Introduction to Breathwork and Diaphragmatic Breathing
Breathwork is all about breathing consciously, with awareness and with intent. Breathwork can be seen as a form of meditation helping to calm the busy mind, and releasing stuck tensions built up over time in your body. Today, people all over the world is using breathwork as a form of therapy and self-healing because breathwork can release unresolved pain, detoxify your nervous system, support mental focus, boost energy levels and nurture your soul.
Breathwork provides a variety of self-healing therapeutic exercise to relieve mental physical and/or emotional tensions. As you progress with your breathwork journey, you will realise that it is more than just an exercise to breath properly or intent.
Benefits of Breathwork
- Gain Control of your mind and body systems
- Develop mental strength and improve physical health
- Become more aware of yourself
- Learn to use the power of the mind
- Create peace within
- Improve mental clarity and focus
- Expand Consciousness
The Goal of Breathwork
- Cleansing and harmonizing all systems to connect with the source
- Using the breath to unblock, cleanse, energise and harmonise the body, mind and emotional systems
- Breathwork can make the physical body strong and cleanse the mind and emotional systems
- Clear the mind and connect with the deeper self
- Breathwork can start to peel off layers of obscure the light of consciousness within ourselves
- Throughout our lives we accumulate a lot of tension and stress
- You are more than flesh and bones. Becoming aware of the deeper layers of your Self.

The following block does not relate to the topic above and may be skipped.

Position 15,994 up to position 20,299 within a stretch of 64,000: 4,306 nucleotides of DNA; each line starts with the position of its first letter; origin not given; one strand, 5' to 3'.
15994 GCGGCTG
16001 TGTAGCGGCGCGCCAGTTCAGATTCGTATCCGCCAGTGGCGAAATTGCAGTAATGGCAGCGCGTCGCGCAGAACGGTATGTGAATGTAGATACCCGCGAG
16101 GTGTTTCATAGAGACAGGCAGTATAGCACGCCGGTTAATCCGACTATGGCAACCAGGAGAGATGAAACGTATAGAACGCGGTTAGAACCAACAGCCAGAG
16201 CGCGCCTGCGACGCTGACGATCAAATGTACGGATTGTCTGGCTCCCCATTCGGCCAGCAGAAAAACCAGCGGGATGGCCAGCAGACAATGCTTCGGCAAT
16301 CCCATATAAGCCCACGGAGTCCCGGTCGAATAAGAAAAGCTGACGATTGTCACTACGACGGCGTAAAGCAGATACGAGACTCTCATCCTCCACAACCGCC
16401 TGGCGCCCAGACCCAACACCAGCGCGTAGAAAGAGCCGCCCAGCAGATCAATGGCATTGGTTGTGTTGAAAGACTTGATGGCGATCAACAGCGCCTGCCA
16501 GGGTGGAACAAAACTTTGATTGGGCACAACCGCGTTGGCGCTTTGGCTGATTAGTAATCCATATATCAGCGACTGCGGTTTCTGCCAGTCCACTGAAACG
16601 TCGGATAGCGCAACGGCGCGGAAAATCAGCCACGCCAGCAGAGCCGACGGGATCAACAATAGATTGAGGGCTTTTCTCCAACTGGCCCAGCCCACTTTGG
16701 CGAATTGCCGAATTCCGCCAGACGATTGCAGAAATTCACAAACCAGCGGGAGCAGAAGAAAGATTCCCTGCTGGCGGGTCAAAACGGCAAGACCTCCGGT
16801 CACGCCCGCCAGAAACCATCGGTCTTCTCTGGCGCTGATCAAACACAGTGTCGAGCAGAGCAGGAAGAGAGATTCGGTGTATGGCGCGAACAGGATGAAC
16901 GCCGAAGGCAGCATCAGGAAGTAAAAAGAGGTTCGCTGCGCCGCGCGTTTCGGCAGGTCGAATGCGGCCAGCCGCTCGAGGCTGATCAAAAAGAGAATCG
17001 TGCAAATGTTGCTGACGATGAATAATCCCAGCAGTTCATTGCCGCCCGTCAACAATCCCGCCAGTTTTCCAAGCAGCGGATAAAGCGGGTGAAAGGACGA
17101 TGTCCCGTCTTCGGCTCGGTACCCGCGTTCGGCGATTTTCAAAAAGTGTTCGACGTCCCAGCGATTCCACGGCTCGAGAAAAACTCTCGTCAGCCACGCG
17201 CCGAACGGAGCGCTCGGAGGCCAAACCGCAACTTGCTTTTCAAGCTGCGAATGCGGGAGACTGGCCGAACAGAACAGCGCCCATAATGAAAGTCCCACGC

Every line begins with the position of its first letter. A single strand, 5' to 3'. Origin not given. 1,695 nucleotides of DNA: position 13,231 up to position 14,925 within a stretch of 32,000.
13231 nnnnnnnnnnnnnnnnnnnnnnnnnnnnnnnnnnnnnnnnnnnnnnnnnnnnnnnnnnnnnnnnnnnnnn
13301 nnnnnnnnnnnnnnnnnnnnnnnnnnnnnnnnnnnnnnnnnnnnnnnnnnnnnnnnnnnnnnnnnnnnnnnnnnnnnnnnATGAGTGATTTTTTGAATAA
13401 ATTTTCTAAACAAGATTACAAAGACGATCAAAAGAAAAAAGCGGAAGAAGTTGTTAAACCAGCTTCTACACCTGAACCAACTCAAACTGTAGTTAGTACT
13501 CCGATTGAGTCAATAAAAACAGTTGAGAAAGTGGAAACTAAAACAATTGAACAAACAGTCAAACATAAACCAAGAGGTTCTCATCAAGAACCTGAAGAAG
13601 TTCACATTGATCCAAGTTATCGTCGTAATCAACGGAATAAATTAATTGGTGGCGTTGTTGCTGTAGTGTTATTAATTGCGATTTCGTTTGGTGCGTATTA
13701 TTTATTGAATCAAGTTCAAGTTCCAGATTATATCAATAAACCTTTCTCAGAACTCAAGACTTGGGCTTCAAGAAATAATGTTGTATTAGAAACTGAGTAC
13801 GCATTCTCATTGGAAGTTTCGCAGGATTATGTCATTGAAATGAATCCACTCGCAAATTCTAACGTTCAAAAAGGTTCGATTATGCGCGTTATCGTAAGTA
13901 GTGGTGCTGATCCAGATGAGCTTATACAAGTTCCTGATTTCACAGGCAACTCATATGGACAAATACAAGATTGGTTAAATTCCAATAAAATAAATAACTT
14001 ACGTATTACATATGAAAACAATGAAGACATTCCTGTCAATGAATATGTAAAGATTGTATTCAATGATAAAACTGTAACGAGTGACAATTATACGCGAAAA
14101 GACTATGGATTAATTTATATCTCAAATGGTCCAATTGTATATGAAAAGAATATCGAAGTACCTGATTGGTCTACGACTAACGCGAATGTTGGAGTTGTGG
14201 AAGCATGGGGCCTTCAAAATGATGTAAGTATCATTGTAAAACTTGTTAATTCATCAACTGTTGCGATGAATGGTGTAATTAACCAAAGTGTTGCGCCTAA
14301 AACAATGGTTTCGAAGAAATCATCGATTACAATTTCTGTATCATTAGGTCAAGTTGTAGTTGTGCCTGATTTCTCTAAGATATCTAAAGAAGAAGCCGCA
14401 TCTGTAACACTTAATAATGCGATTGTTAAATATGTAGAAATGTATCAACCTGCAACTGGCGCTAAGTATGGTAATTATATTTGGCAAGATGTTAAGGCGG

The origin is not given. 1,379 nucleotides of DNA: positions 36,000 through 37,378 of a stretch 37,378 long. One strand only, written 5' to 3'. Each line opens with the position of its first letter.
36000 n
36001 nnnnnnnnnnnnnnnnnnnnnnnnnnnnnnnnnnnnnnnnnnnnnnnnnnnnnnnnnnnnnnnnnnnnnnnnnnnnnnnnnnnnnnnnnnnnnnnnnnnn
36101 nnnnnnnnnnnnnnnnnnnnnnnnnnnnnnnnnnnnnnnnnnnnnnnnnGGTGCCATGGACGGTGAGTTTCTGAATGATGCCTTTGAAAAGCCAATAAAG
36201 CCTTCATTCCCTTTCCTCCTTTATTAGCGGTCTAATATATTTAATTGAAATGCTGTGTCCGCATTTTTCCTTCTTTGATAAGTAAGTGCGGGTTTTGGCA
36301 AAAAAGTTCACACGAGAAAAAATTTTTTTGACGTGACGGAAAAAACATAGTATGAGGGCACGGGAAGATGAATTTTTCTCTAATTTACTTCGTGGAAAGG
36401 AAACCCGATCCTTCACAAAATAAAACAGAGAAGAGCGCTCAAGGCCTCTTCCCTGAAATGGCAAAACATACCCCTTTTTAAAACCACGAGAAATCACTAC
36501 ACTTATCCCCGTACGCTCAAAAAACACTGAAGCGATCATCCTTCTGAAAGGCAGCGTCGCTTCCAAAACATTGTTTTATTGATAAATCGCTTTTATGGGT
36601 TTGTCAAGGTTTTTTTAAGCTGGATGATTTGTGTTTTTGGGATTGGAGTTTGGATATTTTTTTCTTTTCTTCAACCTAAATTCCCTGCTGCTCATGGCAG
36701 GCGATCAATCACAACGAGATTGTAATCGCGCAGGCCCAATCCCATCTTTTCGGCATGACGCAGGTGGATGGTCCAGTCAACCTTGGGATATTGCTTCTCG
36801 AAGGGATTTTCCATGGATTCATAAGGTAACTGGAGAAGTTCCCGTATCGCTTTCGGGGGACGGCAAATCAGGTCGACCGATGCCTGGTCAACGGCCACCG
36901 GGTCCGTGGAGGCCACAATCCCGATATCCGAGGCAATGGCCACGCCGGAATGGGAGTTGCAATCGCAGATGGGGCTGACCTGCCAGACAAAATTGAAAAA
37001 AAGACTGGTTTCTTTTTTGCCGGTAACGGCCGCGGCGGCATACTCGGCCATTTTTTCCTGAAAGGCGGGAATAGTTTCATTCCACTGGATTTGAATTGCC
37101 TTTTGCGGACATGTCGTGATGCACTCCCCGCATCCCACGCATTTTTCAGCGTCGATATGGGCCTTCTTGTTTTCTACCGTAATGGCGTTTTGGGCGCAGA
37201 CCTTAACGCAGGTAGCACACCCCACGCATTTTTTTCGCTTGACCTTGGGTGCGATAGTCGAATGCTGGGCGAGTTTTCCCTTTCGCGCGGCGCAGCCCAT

How to breath properly?
It is important to use the diaphragm to breath properly. The diaphragm is the large muscle sitting just below the lungs (Rib cage). This muscle helps air to move in and out of the lungs. Our everyday breathing is very shallow and we do not use the full capacity of our lungs. Breathing through to the diaphragm is a deep breathing practice that helps to fully engage the whole diaphragm and increase our lung efficiency.
Introducing Diaphragmatic Breathing
Diaphragmatic breathing or sometimes it is referred to as “belly breathing”, engages the stomach (activating the abdominal muscles) and the diaphragm while performing this breathing exercise. In another words, try actively push the diaphragm down towards your pelvis when you inhale. This way, the diaphragmatic breathing allows the lungs to fill up fully.
Breathing should be as natural as possible without any uncomfortable force. Our usual breathing tends to be shallow and does not engage the diaphragm fully. Therefore, consciously performing diaphragmatic breathing will allow you to breath deeper. While breathing, you should feel your abdominal rise and fall as you inhale and exhale. Feel the expansion and stretching feeling in the stomach area instead of just the chest and shoulders (shallow breaths).
How to perform Diaphragmatic Breathing?
There are many ways to perform diaphragmatic breathing. I always believe simpler is better especially in terms of breathing. So here are some simple instructions to get you started with Diaphragmatic breathing:
- Lie down comfortably on a flat surface (You can use a pillow placing under your head or knees, but personally I prefer without them as you might fall asleep easier